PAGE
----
- Before the Holocaust
- During the Holocaust
- Their Legacies Remain…
In September 1939, Western Belarus was annexed to the Belarus Republic of the USSR. On 17 September, Soviet tanks entered Mir.
"The Soviet tanks arrived. It was such a great surprise that young and old, large and small streamed into the streets to welcome our saviors. None of us thought about the long term. We just enjoyed the moment… while that night, we heard on the radio: blackout in Berlin, blackout in London, but we were bathed in light and joy…"
Miriam (Marisha) Swiranowski (Leader), "In die Jahren [Years] 1939-1941", Mir, pp. 582-583
After a short while, as was taking place across Belarus, Soviet rule was established in Mir, including nationalization of the economy, the closure and liquidation of national and religious institutions, the sovietization of the education system, the dismantling of political parties and Zionist and Jewish youth movements, and more. Even the "Bund" was deemed unacceptable in the eyes of the Soviets. Members of the "Hashomer Hatzair" movement in Mir continued their Zionist activities underground. A group of young members of the pioneering youth movements left Mir and joined the youth movements active in Vilna, which was then under independent Lithuanian rule. In addition, the majority of members of the Mir Yeshiva, renowned for its students and rabbis, left the town for Vilna. Following a string of events, the yeshiva arrived in Shanghai, where it remained until the end of the war. The yeshiva building in Mir was confiscated by the authorities and turned into a lecture and dance hall.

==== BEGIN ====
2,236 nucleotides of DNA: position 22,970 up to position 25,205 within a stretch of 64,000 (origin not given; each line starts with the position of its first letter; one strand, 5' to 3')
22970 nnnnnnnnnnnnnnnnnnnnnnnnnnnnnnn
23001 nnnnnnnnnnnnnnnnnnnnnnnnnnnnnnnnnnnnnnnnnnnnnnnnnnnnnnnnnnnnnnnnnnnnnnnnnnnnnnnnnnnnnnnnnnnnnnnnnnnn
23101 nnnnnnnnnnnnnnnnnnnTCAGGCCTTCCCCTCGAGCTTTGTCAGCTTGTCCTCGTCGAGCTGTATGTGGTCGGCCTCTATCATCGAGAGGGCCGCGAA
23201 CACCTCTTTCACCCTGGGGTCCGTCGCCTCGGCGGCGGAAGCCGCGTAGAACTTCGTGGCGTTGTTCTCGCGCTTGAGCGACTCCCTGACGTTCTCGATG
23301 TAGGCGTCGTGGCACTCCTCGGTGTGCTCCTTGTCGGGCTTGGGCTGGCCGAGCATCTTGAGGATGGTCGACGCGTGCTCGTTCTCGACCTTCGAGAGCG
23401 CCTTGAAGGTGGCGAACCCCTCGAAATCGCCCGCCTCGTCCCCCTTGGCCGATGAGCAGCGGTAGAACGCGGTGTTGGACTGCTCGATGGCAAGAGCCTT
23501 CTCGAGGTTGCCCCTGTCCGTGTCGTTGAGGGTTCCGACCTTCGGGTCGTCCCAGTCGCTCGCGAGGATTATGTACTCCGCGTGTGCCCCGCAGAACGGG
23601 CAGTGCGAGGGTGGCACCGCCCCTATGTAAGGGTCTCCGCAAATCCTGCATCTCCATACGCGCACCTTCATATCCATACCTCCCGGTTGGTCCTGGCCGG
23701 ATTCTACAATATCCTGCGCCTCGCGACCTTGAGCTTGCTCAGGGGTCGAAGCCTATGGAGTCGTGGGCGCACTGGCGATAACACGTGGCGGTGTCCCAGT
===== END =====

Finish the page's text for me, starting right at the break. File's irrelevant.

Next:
On 10 October 1939, the USSR announced that it was transferring Vilna to independent Lithuania. This declaration was taken as a sign by many to move to Vilna, including leaders of Zionist parties, youth movement members and many yeshivot. Until the end of October, movement to Vilna remained unrestricted, and thousands of Jews made use of this opportunity. In mid-November 1939, the border between Lithuania and the USSR was stabilized and closed, and from then on the only method left to the refugees was illegal crossing. Some 14,000-15,000 Jewish refugees arrived in Vilna, among them more than 2,600 members of the Zionist youth movements. These movements established an umbrella organization – the Coordinizatsia of the Pioneering Youth Movements – that dealt with issues of work and the economic challenges of its members, as well as emigration to Eretz Israel (Mandatory Palestina).